FIG. 2 is a cutaway view of a wall structure segment using a sectioned panel of insulation in accordance with the present invention.
FIG. 1 shows generally a portion of a building frame 10 which is enclosed by a wall structure 12 in accordance with the present invention. The frame 10 includes a post 14, beams 16, and knee braces 18.
To enclose the frame 10, a mesh 20, which may be common "chicken-wire" or other wire mesh, is stapled or otherwise secured to the outside of the frame 10. Wooden stringers 22 and foam insulation panels 24 are stacked alternately outside the mesh 20. The stringers 22 may be common 2×4 lumber and the panels 24 may be rigid polystyrene foam. Nails 26 are "toe-nailed", or angled, through the stringers 22 and panels 24 into the post 14 and the other posts around the structure to secure them to the frame 10. Thus, a wall of alternating nailer-stringers 22 and insulating panels 24 is secured to the outside of the frame. The mesh 20 is stapled with staples 25 or otherwise secured at intervals to the stringers 22.
The inside surface of the wall structure 12 may be finished by applying a layer of plaster 27 which adheres to the foam panels 24 and the mesh 20 and is reinforced by the mesh 20. The mesh 20, which is customarily transported in rolls, forms an uneven, sinuous surface when unrolled. This surface is imbedded in the plaster layer 27 to provide the above mentioned reinforcement. Spacers (not shown) may be inserted between the wall structure 12 and mesh 20 to insure that the mesh is spaced from the foam panels and thus is imbedded in the plaster layer. Consequently, the mesh 20, in combination with the present wall structure 12, eliminates the need for conventional lathing, and, additionally, reinforces the plaster finish layer 27.
As shown in FIGS. 1 and 2, some of the panels of insulation 24 are divided into section 24a and 24b. Electrical wires 28 for connection to various outlets are disposed between the sections 24a and 24b and the sections are pressed together to enclose the wires 28. Since the panels 24 are made of an easily deformable material, the adjacent surfaces of panels 24a and 24b deform to accommodate the wires 28. Thus, the wires 28 are quickly installed and concealed. In the event that unusually thick wires 28 are installed, a groove may be cut in one or both of the sections 24 to accommodate the wires. One highly desirable result of this construction is that the wires 28 are quickly installed around the perimeter of the frame without cutting through the vertical posts 14. This is a distinct advantage over known wall construction.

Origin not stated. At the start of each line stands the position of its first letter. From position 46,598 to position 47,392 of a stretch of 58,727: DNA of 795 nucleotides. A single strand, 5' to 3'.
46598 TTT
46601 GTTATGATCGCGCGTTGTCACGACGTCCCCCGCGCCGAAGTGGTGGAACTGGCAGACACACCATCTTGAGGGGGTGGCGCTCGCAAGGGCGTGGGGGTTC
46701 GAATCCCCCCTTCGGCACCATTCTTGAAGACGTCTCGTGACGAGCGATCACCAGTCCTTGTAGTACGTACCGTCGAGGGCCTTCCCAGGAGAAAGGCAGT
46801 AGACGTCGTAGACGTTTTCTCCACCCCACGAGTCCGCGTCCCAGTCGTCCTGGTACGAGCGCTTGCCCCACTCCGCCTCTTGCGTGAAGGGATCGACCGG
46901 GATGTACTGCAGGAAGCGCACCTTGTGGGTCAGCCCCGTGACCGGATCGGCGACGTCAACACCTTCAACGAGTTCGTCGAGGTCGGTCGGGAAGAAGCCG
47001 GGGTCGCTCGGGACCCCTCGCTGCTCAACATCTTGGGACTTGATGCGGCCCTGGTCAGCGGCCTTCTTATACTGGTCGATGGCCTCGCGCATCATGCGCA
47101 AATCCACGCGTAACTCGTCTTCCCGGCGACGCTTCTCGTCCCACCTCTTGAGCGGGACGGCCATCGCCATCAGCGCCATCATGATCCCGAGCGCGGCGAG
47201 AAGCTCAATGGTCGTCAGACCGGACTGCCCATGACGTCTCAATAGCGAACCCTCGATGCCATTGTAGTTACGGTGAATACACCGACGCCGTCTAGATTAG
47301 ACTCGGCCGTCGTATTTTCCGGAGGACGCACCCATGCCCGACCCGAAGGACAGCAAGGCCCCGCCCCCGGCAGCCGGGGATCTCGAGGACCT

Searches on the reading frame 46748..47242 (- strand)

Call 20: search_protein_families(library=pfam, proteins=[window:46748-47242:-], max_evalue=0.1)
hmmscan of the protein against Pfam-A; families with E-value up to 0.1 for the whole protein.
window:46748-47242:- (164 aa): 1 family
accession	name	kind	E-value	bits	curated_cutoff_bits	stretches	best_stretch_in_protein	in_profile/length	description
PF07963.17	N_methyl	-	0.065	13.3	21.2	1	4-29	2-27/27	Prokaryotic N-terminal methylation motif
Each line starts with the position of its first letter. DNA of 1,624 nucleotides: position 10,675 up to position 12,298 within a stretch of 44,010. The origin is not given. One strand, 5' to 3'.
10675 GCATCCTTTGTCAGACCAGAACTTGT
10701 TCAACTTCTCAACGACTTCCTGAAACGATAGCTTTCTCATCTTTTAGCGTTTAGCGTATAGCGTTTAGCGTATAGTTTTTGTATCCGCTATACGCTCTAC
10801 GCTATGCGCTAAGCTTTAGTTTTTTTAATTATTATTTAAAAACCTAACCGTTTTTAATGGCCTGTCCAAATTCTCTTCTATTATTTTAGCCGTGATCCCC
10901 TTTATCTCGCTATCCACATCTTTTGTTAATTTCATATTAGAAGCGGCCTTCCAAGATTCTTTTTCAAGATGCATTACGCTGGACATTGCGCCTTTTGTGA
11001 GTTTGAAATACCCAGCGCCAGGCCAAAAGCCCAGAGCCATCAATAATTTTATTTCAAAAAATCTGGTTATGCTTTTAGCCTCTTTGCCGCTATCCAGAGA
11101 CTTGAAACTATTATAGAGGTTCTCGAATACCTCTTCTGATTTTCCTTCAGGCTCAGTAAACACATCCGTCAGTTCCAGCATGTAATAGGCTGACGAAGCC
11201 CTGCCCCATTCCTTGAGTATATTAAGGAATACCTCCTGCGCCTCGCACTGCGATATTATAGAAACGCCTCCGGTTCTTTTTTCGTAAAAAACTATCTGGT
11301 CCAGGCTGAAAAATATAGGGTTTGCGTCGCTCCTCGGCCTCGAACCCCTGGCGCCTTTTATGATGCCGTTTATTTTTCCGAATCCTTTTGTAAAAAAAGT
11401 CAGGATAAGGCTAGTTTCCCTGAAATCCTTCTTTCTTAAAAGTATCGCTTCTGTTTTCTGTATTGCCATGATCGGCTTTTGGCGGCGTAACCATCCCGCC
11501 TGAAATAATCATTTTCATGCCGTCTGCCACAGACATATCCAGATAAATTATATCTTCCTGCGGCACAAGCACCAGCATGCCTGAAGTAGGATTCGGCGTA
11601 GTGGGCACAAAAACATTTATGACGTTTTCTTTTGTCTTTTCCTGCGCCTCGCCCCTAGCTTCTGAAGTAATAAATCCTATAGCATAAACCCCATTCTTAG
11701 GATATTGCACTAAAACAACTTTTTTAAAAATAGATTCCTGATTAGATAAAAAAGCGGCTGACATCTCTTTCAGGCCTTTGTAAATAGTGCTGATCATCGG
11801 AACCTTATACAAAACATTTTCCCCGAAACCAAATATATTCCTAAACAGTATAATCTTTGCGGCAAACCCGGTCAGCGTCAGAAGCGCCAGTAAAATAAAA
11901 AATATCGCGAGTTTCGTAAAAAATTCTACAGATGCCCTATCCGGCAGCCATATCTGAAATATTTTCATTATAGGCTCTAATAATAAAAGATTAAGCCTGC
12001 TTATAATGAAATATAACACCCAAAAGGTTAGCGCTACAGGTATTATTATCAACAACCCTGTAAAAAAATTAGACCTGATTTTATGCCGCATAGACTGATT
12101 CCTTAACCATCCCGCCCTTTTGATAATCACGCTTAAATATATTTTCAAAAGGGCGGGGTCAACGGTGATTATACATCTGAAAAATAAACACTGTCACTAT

A layer of waterproof siding 30, secures to the stringers 22, seals the outside of the wall structure and provides a decorative exterior surface.
Thus, the present wall structure fulfills the objects of the invention. It is made from inexpensive and readily available materials and is quickly constructed using only hand tools. Electrical wiring is readily concealed within the structure and its inside and outside surfaces are appropriate for finishing by plastering and siding, respectively.
It will be clear to those skilled in the art that various changes may be made from the foregoing without departing from the spirit or the scope of the invention being defined with particularity in the attached claims.
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|U.S. Classification||52/220.1, 52/404.3, 52/454, 52/309.17, 52/348, 52/343, 52/446, 52/741.41, 52/309.12|
|International Classification||E04B2/56, E04B2/84, E04B2/72, E04B1/76|
|Cooperative Classification||E04B2/562, E04B2/723, E04B1/7654, E04B2/845|
|European Classification||E04B2/84P2, E04B2/56B, E04B1/76E|